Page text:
The last thing she wanted was to drive to Moorcroft and face her failure. She’d thought about the problem and hadn’t found a viable solution besides hiring a demolition company and trying to keep on schedule. Jack had allotted six weeks. They’d nearly burned through two already.
Jack. He’d been so sweet again last night. Carting her off to bed. Tucking her in hadn’t made her feel like a child; it’d made her feel cherished. Yesterday when she learned she’d fucked up big time, Jack hadn’t belittled her for her ignorance. He hadn’t swooped in and offered to fix it for her.
Would you have taken his help if he’d offered?
No. No matter how good his intentions were, Keely couldn’t take money from him. It was her mistake; she’d find a way to fix it.
When she pulled up to the building an hour later, trucks were parked everywhere. Ten industrial-sized Dumpsters lined the parking lot. What the hell was going on?
She cautiously entered the building amidst the banging and hammering. Male voices echoed. Inside the main room, she gasped. The entire upper floor was an empty shell.
Keely called out, “Chet? Remy?”
And whose head popped out first? Her father’s.
“Daddy? What on earth are you doin’ here?”
He wiped his hands on a bandana and ambled toward her. “Now hear me out, Keely, before you go getting that look on your face.”
She opened her mouth to demand, “What look?” but settled for, “I’m listening.”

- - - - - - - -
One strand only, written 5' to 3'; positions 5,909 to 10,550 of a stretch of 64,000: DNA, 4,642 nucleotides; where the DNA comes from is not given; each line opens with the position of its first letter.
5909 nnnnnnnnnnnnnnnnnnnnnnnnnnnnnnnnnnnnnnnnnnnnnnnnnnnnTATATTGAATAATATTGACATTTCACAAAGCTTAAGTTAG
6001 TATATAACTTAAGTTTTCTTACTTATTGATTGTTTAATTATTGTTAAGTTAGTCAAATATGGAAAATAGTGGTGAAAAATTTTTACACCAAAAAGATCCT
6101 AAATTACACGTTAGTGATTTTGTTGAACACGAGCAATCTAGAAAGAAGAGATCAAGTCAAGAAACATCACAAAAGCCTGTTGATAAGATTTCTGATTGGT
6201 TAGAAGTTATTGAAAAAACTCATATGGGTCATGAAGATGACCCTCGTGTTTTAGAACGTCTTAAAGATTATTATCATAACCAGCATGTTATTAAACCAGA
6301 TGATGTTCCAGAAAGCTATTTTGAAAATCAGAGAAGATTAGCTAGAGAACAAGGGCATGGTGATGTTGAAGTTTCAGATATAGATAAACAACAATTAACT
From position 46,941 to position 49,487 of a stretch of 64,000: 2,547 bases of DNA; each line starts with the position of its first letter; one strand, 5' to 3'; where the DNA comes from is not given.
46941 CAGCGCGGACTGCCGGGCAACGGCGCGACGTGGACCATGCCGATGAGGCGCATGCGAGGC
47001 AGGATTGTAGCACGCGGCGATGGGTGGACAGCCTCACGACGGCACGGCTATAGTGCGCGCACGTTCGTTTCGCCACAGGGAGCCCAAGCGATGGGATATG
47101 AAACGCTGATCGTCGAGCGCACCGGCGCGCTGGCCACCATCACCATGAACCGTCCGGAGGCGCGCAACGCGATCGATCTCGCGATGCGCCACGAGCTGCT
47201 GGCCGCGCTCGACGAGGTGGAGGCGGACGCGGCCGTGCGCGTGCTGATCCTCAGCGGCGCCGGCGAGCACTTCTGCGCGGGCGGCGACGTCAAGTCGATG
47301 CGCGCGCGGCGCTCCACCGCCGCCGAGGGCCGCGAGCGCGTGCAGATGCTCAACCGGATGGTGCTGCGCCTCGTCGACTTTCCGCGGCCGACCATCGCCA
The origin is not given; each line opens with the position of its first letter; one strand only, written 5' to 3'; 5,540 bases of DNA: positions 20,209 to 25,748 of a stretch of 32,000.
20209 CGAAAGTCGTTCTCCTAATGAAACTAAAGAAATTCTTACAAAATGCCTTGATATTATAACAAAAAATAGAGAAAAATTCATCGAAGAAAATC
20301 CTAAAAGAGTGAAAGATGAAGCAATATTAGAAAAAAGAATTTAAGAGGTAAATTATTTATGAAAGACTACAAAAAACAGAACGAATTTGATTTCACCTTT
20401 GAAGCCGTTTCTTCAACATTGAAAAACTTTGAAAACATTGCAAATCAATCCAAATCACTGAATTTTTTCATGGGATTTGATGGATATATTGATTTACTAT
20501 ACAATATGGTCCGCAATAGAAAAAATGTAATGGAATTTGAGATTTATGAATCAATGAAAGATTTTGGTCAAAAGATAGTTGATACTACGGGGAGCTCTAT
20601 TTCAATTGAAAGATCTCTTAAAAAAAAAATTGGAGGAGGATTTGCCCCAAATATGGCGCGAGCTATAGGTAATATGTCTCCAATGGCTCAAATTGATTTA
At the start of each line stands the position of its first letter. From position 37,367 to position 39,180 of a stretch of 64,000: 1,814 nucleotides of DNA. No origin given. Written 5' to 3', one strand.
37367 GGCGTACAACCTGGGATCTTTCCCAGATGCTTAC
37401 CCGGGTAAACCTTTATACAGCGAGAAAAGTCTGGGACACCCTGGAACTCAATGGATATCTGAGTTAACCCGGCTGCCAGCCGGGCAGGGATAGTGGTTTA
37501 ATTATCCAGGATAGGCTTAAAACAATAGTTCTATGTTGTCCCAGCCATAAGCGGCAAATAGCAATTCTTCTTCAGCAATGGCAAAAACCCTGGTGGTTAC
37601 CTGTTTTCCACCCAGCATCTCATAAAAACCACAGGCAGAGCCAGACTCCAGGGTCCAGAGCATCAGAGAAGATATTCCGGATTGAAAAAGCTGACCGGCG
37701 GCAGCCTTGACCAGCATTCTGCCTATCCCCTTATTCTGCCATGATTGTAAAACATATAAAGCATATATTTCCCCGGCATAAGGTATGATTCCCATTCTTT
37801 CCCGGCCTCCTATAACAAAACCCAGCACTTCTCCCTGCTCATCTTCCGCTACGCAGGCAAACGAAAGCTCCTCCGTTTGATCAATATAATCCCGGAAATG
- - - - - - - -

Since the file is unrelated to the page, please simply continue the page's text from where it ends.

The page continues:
“Last night I stopped by to see you.”
“Talked a bit with Chet and Remy. They indicated you were havin’ issues with getting this place tore apart. So I went home and got to thinkin’.”
“Always dangerous,” she murmured.
He flapped the bandana at her. “Smarty pants. Anyway, destroyin’ stuff is what many of the McKays do best.” He grinned. “I made a few calls. And here we are, doin’ our best to tear this place down so the West boys can build it back up.”
Keely didn’t say a word. She was absolutely stunned. And touched. And about to break down and sob.
“Girlie, it scares me when you get all quiet.”
She couldn’t speak around the lump in her throat.
“Aw, hell, you ain’t pissed off are ya?” He sighed softly, nervously wiping his hands with the bandana. “I just wanted to help out. Seems like you don’t need me now that you’re all grown up.”
No way could she stop the tears, or from launching herself at him. “Daddy. I-I can’t—”
“I know, baby girl,” he soothed. “It’s okay.”
Keely breathed him in, sun-warmed cotton and honest sweat, coffee and Red Man tobacco, English Leather cologne and the hint of her mother’s perfume. Scents that offered her comfort, security and assurance like nothing else in her life. She whispered, “I’ll always need you. Always.”
“Good to know.” He squeezed her so strongly she could scarcely breathe. She cried harder when he gruffly said, “I love you, baby girl.”
After her dad released her, Keely wiped her tears with her fingers. He handed her a hankie with a crusty, “Here. Don’t understand why the sex that’s always cryin’ about something never remembers a damn hankie.”